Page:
Growing up in the Deep South prior to the Civil Rights Movement, Hoy Kersh devoured books and learning, and despite being an African-American girl in 1950s Alabama, she was never afraid to speak her mind. At the tender age of 16, Kersh left behind her family and the South for Chicago, where she struck out to pursue equality, truth and opportunity.
"I wanted to leave hot, ignorant, snuff-dipping, tobacco-chewing Alabama. Hell, everybody seemed to move in slow motion to me, slow, scared. There were too many killings and beatings. The law was definitely not on our side. Martin Luther King, Medgar Evers, new leaders, countless voices were rising, and I was stuck in the quicksand of the South," writes Kersh in her memoir, Suitcase Full of Dreams, which released in February to coincide with Black History Month. "The train at night wailed in the distance, promising faraway lands, sweet streets paved with gold, and kind faces not prejudiced against you at every step. Me, the naïve dreamer, head full of hopes and visions, I was leaving."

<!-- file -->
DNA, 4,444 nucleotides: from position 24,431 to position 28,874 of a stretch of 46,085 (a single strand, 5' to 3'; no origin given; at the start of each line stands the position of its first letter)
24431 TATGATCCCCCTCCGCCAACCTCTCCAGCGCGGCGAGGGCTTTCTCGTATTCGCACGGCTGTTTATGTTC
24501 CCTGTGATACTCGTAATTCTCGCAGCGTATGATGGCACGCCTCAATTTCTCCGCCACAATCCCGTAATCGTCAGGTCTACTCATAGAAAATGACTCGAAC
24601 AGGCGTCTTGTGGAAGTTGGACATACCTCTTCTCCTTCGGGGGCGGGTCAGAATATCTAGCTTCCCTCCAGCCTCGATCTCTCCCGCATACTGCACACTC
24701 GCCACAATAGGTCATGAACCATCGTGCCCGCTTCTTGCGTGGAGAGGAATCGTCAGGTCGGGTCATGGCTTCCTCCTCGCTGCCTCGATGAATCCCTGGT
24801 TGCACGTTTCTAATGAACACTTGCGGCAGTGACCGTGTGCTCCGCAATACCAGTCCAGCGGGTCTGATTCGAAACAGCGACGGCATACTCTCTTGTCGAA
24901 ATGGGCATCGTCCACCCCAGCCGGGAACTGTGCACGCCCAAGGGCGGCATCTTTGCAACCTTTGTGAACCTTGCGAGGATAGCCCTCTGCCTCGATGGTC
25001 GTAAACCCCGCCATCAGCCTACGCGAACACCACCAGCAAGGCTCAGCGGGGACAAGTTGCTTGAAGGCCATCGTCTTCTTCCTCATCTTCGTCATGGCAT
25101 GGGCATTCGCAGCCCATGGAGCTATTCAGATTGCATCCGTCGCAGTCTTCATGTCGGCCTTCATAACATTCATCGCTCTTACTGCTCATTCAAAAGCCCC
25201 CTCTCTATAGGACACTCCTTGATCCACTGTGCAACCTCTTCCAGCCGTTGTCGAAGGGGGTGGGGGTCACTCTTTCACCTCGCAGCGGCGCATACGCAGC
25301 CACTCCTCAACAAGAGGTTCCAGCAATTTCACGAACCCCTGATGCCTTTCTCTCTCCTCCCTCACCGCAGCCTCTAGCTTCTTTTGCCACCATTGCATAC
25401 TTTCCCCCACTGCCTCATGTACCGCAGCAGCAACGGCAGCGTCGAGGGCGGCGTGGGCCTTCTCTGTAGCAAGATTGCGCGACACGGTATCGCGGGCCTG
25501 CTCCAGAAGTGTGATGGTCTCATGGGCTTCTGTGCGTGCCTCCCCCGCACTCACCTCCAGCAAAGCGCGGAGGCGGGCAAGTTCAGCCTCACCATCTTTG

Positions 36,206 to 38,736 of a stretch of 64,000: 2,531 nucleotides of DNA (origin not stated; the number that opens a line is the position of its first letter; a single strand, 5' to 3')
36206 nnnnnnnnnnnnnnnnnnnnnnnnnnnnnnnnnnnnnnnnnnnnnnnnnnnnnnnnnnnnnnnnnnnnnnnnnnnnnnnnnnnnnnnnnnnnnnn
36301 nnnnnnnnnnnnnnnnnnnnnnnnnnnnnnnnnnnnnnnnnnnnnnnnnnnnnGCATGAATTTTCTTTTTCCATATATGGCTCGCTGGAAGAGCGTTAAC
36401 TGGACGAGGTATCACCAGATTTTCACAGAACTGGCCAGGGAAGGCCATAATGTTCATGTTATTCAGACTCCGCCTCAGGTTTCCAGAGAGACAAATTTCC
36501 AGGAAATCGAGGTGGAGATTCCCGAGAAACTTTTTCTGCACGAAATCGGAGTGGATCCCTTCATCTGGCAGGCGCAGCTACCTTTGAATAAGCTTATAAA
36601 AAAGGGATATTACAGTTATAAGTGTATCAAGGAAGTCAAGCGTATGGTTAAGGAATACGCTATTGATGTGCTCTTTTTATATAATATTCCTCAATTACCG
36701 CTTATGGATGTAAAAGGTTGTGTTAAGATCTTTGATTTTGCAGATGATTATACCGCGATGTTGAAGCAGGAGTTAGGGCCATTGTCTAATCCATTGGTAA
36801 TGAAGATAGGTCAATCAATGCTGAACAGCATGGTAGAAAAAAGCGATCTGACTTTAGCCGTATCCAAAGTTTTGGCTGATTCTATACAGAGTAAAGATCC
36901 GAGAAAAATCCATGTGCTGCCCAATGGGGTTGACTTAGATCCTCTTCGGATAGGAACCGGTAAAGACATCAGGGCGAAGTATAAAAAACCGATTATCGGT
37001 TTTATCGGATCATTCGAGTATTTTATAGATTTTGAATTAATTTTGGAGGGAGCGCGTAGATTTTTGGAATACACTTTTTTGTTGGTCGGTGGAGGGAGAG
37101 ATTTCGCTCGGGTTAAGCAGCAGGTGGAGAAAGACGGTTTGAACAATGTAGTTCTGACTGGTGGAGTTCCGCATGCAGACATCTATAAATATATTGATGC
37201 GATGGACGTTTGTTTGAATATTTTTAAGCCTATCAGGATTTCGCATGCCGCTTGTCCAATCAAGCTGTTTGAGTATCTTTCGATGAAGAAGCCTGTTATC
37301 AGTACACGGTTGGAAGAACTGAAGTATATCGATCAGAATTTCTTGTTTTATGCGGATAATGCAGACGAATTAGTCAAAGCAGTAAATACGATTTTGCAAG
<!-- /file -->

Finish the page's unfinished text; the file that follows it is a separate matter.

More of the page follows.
Years after fleeing the turmoil of Civil Rights-era Alabama, Kersh became a songwriter and music performer, eventually producing two albums and touring the country with reggae artists such as Yellow Man and Everton Blender. She has also emceed Reggae on the River, an annual reggae festival in California.
Inspired by Bob Marley nearly forty years ago, Kersh moved to Jamaica where she built an organic farm and taught reading and writing to adults at the local night school. Kersh has lived there on and off ever since.
Now living in the woods of Northern California, Kersh works with students at a rural Pacific Northwest school on a video documentary about logging and the regional water crisis, issues close to her heart. Her writing has inspired the students to positive action in local environmental matters.